Rep. Steve Rothman wrote to President Nicolas Sarkozy of France last week, urging him to reconsider his country’s reported plans to sell anti-tank missiles to the Lebanese Armed Forces.
The letter cited reports that France intends to sell 100 Haut subsonique Optiquement TÃ©lÃ©guidÃ© TirÃ© d’un Tube anti-tank missile systems to the LAF by the end of February. Hezbollah, Rothman (D-9) warned, is in a position to take over the LAF, and if that were to occur, Israel could be in danger from France’s anti-tank missiles.
The French government has yet to respond.
In a phone call to The Jewish Standard earlier this week, Rothman elaborated on the need to support the Lebanese government and the LAF, while guaranteeing that weaponry does not fall into Hezbollah hands.
“Israel and the United States and many other pro-Israel nations believe that the Lebanese Armed Forces are an important last wall of defense against a Hezbollah takeover of Lebanon,” Rothman said.
The French proposal to sell sophisticated anti-tank weapons to the LAF raises concerns about how and on whom these weapons would be used, according to Rothman. Hezbollah, he said, has very few tanks, if any, so it is unlikely the terror group would be the target.
“The concern is that the LAF might one day be overridden by Hezbollah and thus place these anti-tank weapons in the hands of Hezbollah armed forces, who pose a serious national security threat to Israel,” he said.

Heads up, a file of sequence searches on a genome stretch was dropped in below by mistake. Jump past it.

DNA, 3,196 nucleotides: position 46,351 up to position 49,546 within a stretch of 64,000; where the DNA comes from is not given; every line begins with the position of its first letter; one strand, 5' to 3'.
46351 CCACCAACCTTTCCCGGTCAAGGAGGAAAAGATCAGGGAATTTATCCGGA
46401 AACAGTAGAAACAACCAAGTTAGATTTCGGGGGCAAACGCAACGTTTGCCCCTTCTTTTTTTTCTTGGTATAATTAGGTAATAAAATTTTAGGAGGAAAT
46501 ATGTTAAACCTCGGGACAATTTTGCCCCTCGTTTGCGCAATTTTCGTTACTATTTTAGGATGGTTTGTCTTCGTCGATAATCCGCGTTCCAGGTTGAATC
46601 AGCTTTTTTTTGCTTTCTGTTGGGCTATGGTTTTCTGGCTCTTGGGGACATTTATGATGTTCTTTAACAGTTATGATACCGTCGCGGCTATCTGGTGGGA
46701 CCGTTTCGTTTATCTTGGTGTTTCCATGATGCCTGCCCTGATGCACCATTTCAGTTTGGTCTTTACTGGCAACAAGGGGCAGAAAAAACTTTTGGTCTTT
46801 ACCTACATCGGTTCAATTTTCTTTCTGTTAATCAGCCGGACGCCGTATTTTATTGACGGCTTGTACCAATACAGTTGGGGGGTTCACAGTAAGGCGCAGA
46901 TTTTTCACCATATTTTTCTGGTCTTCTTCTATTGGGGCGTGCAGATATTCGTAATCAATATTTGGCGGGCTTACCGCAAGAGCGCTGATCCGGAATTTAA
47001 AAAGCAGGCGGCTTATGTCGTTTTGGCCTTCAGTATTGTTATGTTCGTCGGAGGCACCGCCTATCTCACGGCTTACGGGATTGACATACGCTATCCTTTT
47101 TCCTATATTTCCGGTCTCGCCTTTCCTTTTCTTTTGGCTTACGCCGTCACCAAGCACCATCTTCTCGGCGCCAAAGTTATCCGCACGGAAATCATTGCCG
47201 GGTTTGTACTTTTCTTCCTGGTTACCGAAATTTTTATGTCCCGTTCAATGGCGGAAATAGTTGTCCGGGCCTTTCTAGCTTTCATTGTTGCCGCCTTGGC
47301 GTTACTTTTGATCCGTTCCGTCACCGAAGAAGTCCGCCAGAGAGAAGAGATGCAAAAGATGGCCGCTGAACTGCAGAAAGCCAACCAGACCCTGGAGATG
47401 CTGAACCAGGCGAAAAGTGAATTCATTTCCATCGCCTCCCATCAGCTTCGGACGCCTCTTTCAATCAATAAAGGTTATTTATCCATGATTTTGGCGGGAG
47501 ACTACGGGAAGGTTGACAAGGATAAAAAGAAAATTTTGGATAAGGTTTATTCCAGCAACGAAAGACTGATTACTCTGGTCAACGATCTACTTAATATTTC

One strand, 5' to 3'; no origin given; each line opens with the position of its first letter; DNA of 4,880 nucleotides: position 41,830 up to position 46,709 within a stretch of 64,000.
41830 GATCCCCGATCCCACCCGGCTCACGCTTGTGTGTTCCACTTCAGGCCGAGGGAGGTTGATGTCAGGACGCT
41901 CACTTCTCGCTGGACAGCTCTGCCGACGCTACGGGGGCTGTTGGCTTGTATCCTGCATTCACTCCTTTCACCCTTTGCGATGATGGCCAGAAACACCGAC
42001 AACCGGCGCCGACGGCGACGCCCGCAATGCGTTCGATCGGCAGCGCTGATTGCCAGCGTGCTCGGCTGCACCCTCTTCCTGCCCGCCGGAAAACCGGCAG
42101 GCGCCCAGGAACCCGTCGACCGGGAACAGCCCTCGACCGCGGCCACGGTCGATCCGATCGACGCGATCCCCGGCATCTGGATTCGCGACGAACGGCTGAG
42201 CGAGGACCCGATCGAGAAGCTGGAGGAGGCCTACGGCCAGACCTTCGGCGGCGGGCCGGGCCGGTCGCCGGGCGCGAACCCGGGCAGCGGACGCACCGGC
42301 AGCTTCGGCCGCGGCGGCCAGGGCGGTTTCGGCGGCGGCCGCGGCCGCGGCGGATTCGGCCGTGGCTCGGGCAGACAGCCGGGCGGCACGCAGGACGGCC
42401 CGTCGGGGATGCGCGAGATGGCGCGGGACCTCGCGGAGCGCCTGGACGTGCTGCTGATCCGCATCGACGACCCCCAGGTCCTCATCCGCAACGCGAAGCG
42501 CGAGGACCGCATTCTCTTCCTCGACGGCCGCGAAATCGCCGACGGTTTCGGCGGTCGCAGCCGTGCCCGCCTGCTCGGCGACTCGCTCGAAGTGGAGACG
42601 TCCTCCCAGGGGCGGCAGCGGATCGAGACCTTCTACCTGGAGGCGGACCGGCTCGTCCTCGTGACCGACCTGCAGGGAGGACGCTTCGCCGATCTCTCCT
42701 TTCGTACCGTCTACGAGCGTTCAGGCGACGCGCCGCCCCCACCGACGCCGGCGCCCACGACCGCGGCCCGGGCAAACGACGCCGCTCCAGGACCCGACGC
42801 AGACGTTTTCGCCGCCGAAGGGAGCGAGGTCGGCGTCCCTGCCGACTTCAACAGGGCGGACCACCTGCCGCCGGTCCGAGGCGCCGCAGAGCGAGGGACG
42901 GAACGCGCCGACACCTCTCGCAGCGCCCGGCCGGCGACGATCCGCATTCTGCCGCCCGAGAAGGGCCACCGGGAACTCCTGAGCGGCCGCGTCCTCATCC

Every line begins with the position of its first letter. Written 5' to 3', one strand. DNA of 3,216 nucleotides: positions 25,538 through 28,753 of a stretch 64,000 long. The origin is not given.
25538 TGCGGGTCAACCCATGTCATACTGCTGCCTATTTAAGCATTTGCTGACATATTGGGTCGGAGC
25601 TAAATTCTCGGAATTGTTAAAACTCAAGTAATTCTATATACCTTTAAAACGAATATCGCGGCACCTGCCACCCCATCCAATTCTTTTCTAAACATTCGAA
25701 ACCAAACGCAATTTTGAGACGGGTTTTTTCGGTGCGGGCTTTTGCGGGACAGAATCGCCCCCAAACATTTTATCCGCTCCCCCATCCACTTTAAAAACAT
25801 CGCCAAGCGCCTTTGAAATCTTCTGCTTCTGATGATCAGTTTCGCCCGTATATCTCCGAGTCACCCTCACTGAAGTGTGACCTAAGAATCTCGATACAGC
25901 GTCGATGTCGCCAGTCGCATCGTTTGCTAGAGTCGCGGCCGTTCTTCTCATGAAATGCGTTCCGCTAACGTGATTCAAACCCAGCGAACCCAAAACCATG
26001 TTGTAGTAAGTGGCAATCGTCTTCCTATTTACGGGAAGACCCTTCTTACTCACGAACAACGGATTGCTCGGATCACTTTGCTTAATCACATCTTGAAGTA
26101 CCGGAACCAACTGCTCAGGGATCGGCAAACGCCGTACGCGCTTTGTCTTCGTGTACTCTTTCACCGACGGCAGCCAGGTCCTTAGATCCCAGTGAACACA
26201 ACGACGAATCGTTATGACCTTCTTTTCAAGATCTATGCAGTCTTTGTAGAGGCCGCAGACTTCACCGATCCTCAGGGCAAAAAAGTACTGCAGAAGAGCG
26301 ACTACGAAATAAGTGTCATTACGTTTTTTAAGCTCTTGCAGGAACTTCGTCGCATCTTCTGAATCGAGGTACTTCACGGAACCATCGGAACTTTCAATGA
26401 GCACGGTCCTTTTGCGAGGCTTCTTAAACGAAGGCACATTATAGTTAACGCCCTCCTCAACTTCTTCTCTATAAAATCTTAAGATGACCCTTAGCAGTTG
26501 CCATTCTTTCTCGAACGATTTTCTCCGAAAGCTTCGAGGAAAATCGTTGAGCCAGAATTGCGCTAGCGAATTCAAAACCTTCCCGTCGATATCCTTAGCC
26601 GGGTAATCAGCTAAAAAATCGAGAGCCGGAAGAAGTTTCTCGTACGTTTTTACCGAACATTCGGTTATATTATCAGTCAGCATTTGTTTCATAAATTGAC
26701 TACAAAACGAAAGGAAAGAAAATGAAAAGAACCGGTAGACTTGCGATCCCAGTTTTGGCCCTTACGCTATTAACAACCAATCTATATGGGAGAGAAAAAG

While Israel remains in an official state of war with Lebanon and the U.S. State Department lists Hezbollah as a terrorist organization, both countries want to see the Lebanese government grow stronger to offset Hezbollah, Rothman said.
“The United States believes it is in its national security interests, as does Israel believe it’s in its national security interests, that Lebanon not be abandoned by friends and supporters so as to make it easier for Hezbollah to overwhelm that nation, whose people do not wish to be run by Hezbollah,” he said. “The United States and Israel support the people of Lebanon and the Lebanese government as long as they do not seek Israel’s harm or assist directly or indirectly on attacks on Israel or her citizens.”
While questioning France’s decision to arm Lebanon, Rothman, a member of the House Appropriations Committee, lamented the $205 million in aid for Israel’s Iron Dome short-range missile defense system that was left out of a recent continuing resolution President Obama signed last week.
The “continuing resolution” passed Dec. 21 includes $2.75 billion in annual defense assistance for Israel and maintains government funding at 2010 levels. The stop-gap emergency omnibus bill had initially included the Iron Dome funding when it passed out of the House, but Senate Republicans threatened a government shut-down if new earmarks were added.
When this temporary measure expires in March, Congress will have an opportunity to re-examine the funding and place it in a future bill.
While the United States has jointly developed the David’s Sling and Arrow anti-missile systems with Israel, the Iron Dome system was developed solely in Israel and this would have marked the first U.S. funding for the project.
“I am hopeful that with the help of my Democrat and Republican colleagues, who on a bipartisan basis have always supported President Obama’s request for that first-ever Iron Dome funding from the U.S., we’ll find a way, notwithstanding the challenging spending issues facing our nation, to include those critical Iron Dome monies for Israel,” Rothman said.
Josh Lipowsky can be reached at Josh@jewishmediagroup.com.